Exceptional Eggs Preserve Tiny Dinosaurs

Feedloader (Clickability)

Baby dinosaurs are hard to find. While the bones of large, adult dinosaurs were often sturdy enough to survive the processes involved in fossilization, the bones of young dinosaurs were small and delicate and have rarely made it into the fossil record. In many cases we just don't know what baby dinosaurs looked like. Now a pair of well-preserved eggs has allowed paleontologists a rare look into the early growth of one species.

The eggs in question were part of a clutch found in the approximately 200-million-year-old, Lower Jurassic rock of South Africa. They were discovered in 1976, but the tiny skeletons inside two of the eggs were found only during more recent preparation of the fossils. The analysis of these tiny dinosaurs was published late last year in the Journal of Vertebrate Paleontology.

Although the species of dinosaur that laid the eggs cannot be known with absolute certainty, the most likely candidate is Massospondylus carinatus. This was one of the long-necked sauropodomorph dinosaurs which were early cousins to later giants such as Apatosaurus. Based on the anatomy of the newfound embryos, though, these dinosaurs underwent some major changes between hatching and adulthood.

Compared to skeletons seen in other dinosaur eggs, the Massopondylus embryos were well-developed and were probably close to hatching. They did not look very much like their parents. Instead of being long and slender, these baby dinosaurs were relatively short and squat. Their heads were huge compared to their body size, and their eye sockets were proportionally quite large. They also probably started life walking around on all fours—only later did they gain the ability to switch between walking on two legs and all four.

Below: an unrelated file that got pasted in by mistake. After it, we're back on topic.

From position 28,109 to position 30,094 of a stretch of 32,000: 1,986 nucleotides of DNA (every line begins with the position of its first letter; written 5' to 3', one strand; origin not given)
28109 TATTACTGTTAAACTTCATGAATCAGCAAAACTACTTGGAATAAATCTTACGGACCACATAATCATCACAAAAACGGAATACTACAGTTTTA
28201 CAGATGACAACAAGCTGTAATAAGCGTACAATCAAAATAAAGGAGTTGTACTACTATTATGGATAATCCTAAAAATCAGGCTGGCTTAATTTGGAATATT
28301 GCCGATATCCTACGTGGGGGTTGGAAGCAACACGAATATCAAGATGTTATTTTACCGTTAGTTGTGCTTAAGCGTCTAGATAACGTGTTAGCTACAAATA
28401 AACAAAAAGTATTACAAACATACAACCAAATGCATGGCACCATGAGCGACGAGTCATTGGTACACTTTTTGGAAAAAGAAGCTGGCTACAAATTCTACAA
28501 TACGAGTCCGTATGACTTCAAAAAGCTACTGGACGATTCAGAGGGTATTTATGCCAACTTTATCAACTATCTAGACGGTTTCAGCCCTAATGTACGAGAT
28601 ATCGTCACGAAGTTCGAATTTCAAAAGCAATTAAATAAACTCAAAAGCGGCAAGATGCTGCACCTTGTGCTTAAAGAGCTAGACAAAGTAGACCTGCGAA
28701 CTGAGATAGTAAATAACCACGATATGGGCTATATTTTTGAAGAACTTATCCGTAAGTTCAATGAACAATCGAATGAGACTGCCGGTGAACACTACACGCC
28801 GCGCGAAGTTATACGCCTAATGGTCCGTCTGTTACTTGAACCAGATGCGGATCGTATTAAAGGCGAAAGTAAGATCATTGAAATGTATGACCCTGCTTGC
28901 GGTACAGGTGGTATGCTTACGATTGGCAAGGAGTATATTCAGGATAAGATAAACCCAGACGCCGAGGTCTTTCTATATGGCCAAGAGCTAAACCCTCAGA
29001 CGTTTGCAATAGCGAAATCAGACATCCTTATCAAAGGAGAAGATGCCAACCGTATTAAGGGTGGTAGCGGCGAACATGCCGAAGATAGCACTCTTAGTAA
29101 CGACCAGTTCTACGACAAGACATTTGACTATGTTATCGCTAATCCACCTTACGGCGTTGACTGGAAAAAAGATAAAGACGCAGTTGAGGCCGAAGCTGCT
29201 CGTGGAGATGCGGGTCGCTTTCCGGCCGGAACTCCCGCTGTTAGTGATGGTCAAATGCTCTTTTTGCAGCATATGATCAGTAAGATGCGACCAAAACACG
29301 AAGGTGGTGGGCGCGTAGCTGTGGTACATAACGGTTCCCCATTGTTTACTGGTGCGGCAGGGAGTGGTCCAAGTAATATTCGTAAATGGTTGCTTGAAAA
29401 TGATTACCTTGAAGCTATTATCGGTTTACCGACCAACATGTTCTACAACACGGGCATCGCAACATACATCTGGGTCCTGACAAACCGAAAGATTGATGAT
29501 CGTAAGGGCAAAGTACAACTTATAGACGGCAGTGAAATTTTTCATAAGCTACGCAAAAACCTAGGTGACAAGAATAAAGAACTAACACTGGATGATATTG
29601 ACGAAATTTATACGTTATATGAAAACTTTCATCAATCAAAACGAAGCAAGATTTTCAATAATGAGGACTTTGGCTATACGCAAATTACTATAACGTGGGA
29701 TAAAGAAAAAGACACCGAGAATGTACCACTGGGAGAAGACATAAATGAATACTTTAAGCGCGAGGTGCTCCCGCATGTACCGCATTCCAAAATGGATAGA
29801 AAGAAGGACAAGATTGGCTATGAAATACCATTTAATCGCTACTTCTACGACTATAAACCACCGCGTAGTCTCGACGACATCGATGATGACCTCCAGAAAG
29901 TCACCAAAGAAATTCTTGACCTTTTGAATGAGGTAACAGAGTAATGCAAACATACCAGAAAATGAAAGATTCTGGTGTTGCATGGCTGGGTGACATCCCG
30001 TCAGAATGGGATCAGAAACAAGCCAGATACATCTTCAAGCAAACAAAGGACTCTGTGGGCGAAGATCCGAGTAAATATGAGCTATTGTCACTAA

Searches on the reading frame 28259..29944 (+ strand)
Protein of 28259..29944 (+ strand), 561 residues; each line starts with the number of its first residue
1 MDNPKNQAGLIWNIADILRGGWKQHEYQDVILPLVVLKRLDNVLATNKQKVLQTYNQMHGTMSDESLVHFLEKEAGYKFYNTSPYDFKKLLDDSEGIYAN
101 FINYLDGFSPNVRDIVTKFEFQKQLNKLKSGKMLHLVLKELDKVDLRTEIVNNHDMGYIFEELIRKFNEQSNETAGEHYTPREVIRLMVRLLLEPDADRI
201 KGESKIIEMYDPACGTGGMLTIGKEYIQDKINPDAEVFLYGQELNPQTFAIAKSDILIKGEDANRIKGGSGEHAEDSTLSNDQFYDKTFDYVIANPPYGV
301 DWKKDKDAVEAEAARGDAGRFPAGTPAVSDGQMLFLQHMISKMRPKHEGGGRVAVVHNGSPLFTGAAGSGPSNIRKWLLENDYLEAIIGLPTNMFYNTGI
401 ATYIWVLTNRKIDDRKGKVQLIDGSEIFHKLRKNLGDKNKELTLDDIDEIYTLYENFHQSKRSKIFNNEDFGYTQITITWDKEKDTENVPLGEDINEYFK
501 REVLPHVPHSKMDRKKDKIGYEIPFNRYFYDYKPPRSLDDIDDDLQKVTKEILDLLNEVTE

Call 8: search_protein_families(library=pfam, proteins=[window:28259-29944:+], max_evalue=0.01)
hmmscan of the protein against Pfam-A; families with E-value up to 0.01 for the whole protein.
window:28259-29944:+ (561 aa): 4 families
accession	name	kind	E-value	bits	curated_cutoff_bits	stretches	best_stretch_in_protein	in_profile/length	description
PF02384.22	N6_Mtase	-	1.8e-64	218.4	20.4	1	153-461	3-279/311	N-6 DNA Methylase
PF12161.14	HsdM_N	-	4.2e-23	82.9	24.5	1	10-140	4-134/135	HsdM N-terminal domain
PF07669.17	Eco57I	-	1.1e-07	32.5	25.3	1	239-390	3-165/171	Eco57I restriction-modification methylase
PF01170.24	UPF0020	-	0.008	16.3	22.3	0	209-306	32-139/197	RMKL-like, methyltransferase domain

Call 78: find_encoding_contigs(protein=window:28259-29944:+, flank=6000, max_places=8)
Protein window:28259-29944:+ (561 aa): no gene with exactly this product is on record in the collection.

In fact, many dinosaurs appear to have undergone major changes during their lives. Baby dinosaurs were not just smaller copies of adults. As dinosaurs grew, their proportions changed, and thanks to finds like these paleontologists are beginning to understand how these impressive animals got their start in life.


Reisz, R., Evans, D., Sues, H., & Scott, D. (2010). Embryonic skeletal anatomy of the sauropodomorph dinosaur Massospondylus from the Lower Jurassic of South Africa Journal of Vertebrate Paleontology, 30 (6), 1653-1665 DOI: 10.1080/02724634.2010.521604

Get the latest Science stories in your inbox.